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Cosmic Or Cosmetic Changes? A Twitter Shake-Up At Russia’s Space Agency

Roskosmos chief Dmitry Rogozin (right) greets International Space Station crew members shortly before their departure from the Baikonur Cosmodrome in Kazakhstan in March 2019.
Roskosmos chief Dmitry Rogozin (right) greets International Space Station crew members shortly before their departure from the Baikonur Cosmodrome in Kazakhstan in March 2019.

A scroll through the official Twitter account of Roskosmos on June 3 would have turned up some striking old posts from Russia’s respected state-owned space agency.

The successor to the Soviet ministry that launched the first man and woman into space, Roskosmos has become a global brand and leader in satellite and manned space launches for countries and companies around the world.

Yet some posts on its new Twitter handle, @rogozin, undermined that global image.

“I would change now, without thinking for a second, all my positions for the joy of being in the same trench with the defenders of Slavyansk!” read a post from May 2014, referring to the Russian-backed separatists fighting in eastern Ukraine.

Russia this week transformed @rogozin, the personal Twitter account of Dmitry Rogozin, the outspoken nationalist director-general of Roskosmos, into the agency’s new official account.

The @rogozin account has nearly 770,000 followers compared with nearly 155,000 for the old Roskosmos account, @roscosmos. The company said the change was made to end redundancy.

"We are already coordinating the press service's most important publications with the director-general, so there is no point in running two parallel accounts," Vladimir Ustimenko, head of the agency’s press service, told state-owned RIA Novosti.

Russian President Vladimir Putin meets with Rogozin at the Kremlin in August 2019.
Russian President Vladimir Putin meets with Rogozin at the Kremlin in August 2019.

However, it did so before deleting many of Rogozin’s old, acerbic posts prior to his appointment as the head of the nation’s space agency.

Once news agencies began to point out the irreverence of some of the posts now being associated with Roskosmos through its @rogozin handle, the company’s social-media team moved at cosmic speed to clean it up.

By June 5, most of the eye-opening posts, including the one about the trenches in Slavyansk, were deleted.

Reined In?

But the sudden change of Twitter accounts has raised some questions about whether the outspoken nationalist is being reined in by the government.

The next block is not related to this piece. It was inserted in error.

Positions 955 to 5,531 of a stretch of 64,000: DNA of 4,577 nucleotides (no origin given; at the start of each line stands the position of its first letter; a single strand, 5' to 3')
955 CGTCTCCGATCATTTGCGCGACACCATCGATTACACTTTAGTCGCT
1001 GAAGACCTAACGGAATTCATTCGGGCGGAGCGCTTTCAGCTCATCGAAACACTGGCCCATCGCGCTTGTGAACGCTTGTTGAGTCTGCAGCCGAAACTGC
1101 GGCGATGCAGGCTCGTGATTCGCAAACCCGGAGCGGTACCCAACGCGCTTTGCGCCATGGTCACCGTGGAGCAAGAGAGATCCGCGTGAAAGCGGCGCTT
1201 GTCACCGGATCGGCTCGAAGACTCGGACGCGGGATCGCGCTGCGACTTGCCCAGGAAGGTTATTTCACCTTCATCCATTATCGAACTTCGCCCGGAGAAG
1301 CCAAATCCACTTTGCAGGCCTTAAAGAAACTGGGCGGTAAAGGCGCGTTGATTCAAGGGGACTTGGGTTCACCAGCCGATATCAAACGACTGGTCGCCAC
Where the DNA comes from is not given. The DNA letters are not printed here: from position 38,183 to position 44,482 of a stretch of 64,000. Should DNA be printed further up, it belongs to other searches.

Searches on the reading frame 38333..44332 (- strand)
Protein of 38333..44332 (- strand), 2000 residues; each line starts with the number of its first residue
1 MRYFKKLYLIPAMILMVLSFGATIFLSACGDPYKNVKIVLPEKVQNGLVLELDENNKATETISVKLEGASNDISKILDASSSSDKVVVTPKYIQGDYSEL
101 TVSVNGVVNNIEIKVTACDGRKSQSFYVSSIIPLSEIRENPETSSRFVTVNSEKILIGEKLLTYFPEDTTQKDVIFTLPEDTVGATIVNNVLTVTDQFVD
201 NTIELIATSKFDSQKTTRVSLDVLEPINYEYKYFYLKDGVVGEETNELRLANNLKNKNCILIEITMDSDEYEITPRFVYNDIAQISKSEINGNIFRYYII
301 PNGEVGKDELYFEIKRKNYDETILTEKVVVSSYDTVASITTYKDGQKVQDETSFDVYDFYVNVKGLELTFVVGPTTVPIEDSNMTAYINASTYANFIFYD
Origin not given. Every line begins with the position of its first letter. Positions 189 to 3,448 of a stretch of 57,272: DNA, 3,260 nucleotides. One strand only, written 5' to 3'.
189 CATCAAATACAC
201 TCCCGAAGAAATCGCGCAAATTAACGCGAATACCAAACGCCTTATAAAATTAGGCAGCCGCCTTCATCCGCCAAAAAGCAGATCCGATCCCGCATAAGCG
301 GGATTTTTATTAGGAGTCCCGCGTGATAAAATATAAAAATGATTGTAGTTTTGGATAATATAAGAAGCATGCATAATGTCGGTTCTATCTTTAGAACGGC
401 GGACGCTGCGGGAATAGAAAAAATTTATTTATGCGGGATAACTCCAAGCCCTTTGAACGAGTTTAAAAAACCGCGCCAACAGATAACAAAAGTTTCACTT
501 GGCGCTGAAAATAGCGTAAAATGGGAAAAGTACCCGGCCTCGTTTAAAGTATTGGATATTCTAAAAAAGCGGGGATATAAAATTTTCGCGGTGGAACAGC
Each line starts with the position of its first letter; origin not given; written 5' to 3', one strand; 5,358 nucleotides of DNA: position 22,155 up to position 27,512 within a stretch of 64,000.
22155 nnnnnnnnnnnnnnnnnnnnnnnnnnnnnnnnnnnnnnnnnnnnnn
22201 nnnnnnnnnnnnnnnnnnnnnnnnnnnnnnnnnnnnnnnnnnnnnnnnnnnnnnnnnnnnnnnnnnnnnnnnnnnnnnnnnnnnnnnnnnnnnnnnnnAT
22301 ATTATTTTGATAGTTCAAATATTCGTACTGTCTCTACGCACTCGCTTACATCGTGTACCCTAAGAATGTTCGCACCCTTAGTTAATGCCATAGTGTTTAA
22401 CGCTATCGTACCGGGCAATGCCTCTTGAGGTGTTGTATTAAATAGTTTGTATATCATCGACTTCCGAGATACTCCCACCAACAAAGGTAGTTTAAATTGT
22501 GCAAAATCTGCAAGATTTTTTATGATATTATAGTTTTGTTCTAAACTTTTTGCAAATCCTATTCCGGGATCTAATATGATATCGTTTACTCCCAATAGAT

The Twitter handle maneuver comes two weeks after Ivan Safronov, a former journalist at two of Russia’s most-respected business papers, was appointed as an adviser to Rogozin on media policy.

It also comes days after an embarrassing international moment for Rogozin.

On May 30, SpaceX, a company owned by American entrepreneur Elon Musk, launched two astronauts aboard a rocket from Florida to the International Space Station (ISS).

It was the first manned rocket launch from American soil since 2011, when the United States closed the Space Shuttle program. The launch ended Roskosmos’s decade-long monopoly on manned launches.

SpaceX blasting off on May 31
SpaceX blasting off on May 31

When asked during a press conference after the successful May 30 launch if Russia had sent any message, NASA head James Bridenstine said that he received congratulations from Rogozin.

Musk then responded pithily by saying “the trampoline is working,” an undisguised jibe at the Roskosmos director-general that grabbed media headlines.

After Russia annexed Ukraine’s Crimean Peninsula in March 2014 and backed separatists in eastern Ukraine, the United States imposed a series of sanctions against Russian officials and state companies, including Rogozin.

That prompted an angered Rogozin to tweet in April 2014 that U.S. astronauts -- who were dependent at the time on Russian rockets -- could henceforth try using a trampoline to get to the ISS. That tweet has been removed as well.

Rogozin, known for his anti-American and anti-Western rhetoric, founded the nationalist Motherland party in the 2000s and later served as Russia’s representative to NATO.

When Vladimir Putin returned to the post of president for his third term in 2012, Rogozin was named deputy prime minister and charged with overseeing the defense and space industries.

He was tapped to head Roskosmos in 2018. However, his tenure overseeing the industry hasn’t exactly been smooth sailing for the 56-year-old.

The years-long construction of the Vostochny Cosmodrome in Russia’s Far East had been marred by delays and massive corruption, with some workers staging a protest over lack of pay.

In 2018, a tiny hole was discovered inside a spacecraft docked to the ISS while a rocket failure that same year caused a U.S.-Russian crew to abort its mission.

Rogozin last year called some of the criticism “exaggerated” and “deranged cries.”

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